An introduction into the field of video games as a cultural practice. How do video games contribute to the (critical) debate on the nature of contemporary culture? We will consider video games through the lens of film and video studies, art history, cultural studies, literary theory, and, of course, game studies. This will allow us to understand different dimensions of video games, but it will also bring out the newness of this new set of media. At the same time, we will explore how games change our understanding of earlier art forms, and earlier ways of studying art. In addition to this inter-medial and interdisciplinary exploration of the new medium, this introductory course will offer a history of video games and game studies. In the introduction and the following courses we will discuss work by o.a. Aarseth, Bogost, Caillois, Consalvo, Friedman, Galloway, Haraway, Hayles, Huizinga, Jameson, Jenkins, Juul, Krzywinska, Manovich, Sicart, and others.
After this course, students have obtained:
a general overview of the history of video games and game studies;
insight in the adequacies and inadequacies of the theoretical approaches developed in relation to earlier media (literature, visual art, film, video) for the analysis of video games;
insight in the older and newly developed theoretical approaches that are necessary to understand the different cultural functions of the (range of) media of video games (as play, narrative medium, educational tool);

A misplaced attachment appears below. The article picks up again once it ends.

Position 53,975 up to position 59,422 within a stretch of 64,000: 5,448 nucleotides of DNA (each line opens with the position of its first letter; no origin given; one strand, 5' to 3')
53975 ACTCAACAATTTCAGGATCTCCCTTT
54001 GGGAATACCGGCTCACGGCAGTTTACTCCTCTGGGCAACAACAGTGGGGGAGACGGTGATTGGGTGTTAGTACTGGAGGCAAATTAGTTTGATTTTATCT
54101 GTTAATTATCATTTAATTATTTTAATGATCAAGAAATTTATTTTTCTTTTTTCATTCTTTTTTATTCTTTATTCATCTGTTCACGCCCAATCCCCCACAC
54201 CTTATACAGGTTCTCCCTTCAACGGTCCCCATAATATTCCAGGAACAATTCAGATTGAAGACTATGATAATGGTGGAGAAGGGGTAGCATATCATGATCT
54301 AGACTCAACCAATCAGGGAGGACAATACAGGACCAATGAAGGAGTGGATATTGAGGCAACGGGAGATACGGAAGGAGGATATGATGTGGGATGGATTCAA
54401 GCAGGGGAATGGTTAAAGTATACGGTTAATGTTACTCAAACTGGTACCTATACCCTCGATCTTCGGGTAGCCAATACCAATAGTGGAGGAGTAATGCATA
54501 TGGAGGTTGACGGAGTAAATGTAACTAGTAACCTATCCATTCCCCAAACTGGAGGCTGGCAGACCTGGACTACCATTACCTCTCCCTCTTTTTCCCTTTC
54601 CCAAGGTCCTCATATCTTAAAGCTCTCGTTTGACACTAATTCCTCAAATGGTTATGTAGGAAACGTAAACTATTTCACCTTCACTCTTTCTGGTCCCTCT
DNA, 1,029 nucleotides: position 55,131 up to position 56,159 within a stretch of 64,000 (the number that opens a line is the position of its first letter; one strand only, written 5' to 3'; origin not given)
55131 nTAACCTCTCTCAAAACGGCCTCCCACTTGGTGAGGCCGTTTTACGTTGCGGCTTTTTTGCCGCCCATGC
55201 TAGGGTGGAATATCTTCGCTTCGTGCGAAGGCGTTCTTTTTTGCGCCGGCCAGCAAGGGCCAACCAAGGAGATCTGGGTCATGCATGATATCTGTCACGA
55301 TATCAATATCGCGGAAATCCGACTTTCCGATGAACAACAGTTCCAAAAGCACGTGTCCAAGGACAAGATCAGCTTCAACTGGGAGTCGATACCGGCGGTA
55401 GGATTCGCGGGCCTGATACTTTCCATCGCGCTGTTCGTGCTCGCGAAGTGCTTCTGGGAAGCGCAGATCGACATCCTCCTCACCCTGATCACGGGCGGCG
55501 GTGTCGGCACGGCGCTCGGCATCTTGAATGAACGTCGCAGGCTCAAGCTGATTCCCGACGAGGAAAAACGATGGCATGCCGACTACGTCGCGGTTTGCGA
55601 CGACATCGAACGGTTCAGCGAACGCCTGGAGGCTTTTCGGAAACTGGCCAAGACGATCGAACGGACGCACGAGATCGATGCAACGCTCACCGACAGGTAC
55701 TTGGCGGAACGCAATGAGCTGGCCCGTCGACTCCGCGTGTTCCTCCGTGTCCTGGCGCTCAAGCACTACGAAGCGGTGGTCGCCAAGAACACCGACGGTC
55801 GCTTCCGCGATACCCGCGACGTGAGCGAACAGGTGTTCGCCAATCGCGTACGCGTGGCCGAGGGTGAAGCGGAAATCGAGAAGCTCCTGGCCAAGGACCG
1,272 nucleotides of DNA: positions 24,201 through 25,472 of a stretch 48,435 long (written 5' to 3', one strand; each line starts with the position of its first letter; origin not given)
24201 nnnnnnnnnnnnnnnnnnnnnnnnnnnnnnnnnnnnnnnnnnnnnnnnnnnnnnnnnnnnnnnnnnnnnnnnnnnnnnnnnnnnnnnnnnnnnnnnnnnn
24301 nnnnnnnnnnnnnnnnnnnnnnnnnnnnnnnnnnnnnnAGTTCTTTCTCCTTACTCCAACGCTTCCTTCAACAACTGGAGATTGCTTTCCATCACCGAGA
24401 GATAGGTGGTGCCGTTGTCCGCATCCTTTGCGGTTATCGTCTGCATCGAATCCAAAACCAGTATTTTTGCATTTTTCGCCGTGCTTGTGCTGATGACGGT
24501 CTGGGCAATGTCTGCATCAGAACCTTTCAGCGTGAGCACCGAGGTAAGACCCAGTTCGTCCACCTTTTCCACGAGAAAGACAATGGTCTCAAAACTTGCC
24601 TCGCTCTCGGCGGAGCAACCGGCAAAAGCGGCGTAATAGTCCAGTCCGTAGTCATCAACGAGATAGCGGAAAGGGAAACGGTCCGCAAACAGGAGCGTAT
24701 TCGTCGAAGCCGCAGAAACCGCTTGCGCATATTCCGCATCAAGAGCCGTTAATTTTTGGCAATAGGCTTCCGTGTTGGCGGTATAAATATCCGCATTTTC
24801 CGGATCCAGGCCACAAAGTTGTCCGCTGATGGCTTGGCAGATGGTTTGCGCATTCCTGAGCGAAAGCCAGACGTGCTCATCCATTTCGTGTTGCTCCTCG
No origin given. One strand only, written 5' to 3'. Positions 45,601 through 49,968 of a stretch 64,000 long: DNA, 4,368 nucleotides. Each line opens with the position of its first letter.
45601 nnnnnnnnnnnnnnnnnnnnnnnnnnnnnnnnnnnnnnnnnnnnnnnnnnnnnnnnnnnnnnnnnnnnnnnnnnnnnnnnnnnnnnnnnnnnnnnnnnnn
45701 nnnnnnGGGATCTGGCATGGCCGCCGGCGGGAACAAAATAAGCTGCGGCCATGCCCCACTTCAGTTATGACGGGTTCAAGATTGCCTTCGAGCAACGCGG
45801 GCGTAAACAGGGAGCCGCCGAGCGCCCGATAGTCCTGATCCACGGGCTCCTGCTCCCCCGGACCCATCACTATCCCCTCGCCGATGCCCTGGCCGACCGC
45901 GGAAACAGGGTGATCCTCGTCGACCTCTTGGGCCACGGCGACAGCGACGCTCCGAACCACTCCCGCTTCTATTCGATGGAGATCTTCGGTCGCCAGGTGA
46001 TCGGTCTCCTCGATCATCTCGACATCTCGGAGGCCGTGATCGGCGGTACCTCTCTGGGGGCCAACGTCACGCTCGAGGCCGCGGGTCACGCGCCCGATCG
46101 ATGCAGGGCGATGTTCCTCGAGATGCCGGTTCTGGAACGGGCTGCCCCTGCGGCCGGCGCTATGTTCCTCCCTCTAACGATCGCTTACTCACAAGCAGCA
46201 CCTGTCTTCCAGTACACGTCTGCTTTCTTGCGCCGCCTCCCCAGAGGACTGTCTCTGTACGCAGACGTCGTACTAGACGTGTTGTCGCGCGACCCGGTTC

knowledge of the main concepts and debates in the field where game studies and cultural analysis meet.
The timetable is available on the website.
Mode of instruction
Course Load: 280 Hours
Lectures: 26 Hours
Course Preparation: 254 Hours
Written midterm exam (30%) (open and closed questions), written final exam (open questions) (70%).
Written exam (100% open questions)
How and when an exam review will take place will be disclosed together with the publication of the exam results at the latest. If a student requests a review within 30 days after publication of the exam results, an exam review will have to be organized.
Blackboard will be used to provide students with additional information/reading material
The reading list will be announced on Blackboard. Short essays that are not available on internet will be placed on Blackboard longer texts will be available on the “werkgroepenplank” (working group shelves) in the library.
Enrolment through uSis for classes, exams and final papers is mandatory.
For questions about the content of the course, you can contact the teacher Ms I. Hoving
For more information please check the website of the study program Film and Literature Studies.